Catherine I (1725-1727)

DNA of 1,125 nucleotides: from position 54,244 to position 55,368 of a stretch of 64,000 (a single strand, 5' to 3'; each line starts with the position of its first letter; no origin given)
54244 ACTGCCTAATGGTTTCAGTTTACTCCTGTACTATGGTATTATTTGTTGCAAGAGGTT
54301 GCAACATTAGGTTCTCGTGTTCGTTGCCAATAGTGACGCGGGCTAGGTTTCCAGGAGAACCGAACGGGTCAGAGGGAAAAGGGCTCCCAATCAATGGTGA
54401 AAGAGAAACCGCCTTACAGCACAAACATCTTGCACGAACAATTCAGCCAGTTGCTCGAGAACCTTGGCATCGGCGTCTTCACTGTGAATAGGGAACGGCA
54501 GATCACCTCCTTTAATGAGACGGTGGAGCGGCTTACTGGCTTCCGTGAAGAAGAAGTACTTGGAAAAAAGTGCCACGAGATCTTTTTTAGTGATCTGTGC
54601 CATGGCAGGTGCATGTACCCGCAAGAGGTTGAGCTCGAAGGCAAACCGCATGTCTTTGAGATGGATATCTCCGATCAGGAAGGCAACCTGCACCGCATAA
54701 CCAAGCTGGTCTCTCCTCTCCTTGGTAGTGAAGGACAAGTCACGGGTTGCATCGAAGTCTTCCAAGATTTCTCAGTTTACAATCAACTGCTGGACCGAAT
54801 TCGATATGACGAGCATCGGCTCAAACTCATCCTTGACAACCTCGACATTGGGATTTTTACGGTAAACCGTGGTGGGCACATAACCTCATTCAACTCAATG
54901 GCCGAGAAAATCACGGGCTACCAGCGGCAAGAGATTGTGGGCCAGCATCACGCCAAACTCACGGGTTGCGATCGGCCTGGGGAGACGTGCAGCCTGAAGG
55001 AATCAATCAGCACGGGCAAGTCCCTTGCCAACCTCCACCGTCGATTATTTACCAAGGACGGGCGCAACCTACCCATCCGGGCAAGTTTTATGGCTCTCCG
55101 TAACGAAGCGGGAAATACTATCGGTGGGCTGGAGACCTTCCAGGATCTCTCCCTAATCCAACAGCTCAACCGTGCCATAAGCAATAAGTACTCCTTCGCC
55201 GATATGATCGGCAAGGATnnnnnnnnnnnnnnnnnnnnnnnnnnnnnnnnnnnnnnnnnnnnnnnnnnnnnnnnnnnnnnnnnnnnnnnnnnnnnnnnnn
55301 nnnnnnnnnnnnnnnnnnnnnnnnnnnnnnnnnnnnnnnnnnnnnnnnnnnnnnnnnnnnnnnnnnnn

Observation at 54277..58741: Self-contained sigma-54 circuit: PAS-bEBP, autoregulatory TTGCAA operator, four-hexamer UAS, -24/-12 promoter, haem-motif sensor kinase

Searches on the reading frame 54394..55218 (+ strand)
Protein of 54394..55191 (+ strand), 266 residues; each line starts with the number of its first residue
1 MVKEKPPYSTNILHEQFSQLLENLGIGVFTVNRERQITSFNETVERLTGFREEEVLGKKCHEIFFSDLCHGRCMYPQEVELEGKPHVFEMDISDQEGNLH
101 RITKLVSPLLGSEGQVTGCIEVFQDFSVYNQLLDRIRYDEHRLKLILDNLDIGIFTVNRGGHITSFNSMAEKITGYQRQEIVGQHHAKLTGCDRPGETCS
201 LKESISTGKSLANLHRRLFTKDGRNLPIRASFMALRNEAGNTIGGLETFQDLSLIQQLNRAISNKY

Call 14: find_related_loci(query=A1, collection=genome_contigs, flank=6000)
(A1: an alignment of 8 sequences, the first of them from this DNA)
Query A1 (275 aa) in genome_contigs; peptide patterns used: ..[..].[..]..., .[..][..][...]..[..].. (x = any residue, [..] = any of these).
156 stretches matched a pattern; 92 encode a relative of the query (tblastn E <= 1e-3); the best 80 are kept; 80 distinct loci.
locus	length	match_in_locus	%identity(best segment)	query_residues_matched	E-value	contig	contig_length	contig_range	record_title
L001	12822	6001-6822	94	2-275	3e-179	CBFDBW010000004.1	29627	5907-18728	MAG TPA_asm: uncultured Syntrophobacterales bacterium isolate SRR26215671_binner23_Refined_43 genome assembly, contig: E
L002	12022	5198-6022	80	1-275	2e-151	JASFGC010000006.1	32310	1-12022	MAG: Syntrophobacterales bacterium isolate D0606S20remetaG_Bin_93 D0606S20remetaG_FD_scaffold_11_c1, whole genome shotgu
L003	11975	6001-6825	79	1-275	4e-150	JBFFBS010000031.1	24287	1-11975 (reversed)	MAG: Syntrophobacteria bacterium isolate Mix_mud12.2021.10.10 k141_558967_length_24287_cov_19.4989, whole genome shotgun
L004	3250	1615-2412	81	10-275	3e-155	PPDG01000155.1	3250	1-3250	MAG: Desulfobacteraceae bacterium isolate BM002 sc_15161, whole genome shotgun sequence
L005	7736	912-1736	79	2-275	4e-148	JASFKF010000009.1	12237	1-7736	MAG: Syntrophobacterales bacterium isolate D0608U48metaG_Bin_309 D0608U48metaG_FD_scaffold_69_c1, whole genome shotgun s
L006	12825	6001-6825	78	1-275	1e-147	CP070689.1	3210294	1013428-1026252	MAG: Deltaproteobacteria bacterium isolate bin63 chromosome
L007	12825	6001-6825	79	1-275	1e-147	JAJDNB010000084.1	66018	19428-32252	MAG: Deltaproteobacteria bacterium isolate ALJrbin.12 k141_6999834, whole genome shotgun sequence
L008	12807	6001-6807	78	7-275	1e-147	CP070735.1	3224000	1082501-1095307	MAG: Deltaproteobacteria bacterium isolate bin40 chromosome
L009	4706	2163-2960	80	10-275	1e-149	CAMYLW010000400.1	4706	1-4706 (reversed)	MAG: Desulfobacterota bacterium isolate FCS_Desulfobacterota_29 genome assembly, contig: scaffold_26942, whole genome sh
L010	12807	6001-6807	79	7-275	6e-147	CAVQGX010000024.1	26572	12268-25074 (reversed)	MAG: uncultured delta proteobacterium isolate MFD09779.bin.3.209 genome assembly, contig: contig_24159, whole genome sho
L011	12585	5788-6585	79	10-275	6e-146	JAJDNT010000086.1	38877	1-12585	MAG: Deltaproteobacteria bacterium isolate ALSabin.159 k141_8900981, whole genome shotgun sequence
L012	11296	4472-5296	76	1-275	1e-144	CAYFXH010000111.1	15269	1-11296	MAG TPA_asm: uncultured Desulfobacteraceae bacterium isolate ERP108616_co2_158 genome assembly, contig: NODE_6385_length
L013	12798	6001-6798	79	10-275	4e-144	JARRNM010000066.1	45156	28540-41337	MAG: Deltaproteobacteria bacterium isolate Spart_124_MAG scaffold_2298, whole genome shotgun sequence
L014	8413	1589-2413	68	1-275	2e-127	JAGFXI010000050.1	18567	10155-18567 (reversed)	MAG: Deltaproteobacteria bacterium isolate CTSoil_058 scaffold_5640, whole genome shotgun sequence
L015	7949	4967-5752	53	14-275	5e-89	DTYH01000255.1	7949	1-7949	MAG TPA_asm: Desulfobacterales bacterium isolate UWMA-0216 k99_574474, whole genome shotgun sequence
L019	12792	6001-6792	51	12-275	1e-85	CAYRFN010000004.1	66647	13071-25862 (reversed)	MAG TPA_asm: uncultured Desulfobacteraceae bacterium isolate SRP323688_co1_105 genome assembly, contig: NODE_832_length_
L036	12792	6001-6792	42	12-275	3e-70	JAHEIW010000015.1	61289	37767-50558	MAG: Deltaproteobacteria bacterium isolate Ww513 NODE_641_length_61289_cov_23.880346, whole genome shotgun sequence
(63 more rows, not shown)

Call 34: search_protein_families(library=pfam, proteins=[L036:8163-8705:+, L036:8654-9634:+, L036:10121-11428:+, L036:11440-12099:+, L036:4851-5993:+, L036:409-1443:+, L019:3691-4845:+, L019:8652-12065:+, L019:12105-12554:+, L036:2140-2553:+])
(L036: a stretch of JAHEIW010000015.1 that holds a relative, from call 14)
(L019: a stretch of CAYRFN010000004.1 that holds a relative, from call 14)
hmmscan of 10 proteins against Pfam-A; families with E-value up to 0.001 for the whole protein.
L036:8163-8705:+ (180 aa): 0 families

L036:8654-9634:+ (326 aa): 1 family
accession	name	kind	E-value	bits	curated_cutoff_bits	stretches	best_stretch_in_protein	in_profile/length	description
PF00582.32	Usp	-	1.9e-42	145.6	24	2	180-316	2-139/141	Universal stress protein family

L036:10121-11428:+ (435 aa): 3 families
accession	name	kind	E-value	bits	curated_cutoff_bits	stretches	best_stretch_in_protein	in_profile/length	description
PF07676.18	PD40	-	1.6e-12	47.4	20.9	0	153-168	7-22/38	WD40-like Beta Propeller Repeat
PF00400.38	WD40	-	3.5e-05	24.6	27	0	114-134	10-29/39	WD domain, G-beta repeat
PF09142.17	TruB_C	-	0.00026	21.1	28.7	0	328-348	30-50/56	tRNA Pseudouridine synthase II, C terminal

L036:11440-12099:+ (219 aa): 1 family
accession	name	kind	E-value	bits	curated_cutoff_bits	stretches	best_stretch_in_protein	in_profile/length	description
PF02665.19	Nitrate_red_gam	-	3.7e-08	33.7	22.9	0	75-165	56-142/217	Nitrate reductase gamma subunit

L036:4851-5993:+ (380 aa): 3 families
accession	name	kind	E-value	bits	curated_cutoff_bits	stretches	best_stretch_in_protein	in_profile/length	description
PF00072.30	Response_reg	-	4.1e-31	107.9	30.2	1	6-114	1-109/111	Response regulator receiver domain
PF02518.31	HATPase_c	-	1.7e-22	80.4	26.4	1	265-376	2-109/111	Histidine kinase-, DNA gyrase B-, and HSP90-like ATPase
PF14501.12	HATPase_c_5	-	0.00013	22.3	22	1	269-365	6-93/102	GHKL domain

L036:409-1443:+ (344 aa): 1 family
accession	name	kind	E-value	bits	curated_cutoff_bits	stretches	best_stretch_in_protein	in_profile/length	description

Used to be called Marta Skavronskaya before converting to the Orthodox faith, Catherine was employed as a servant at Prince A.D. Menshikov’s house where in 1703 Peter the Great saw her and took her as his mistress. They got married on February 19, 1712 at the wooden Admiralty Church and since that time never separated. After Peter the Great’s death, his second wife was enthroned at the age of 43 at the Kremlin’s Dormition Cathedral in 1724, and for most of the rest of the 18th century Russia was ruled by woman, whose taste did much to set the celebrated architectural tone of St.Petersburg. Catherine was placed on the throne by the guard’s regiments; she pasted all affairs of the state to Alexander Menshikov, and her only considerable achievement was the creation of seventeen new bridges across rivers and canals in the Northern Venice. Catherine was a reigning empress only for two years - in early 1727 she fell ill and died on May 6, 1727, having made a will to appoint Peter - Peter the Great’s grandson, then at the age of twelve, her successor.


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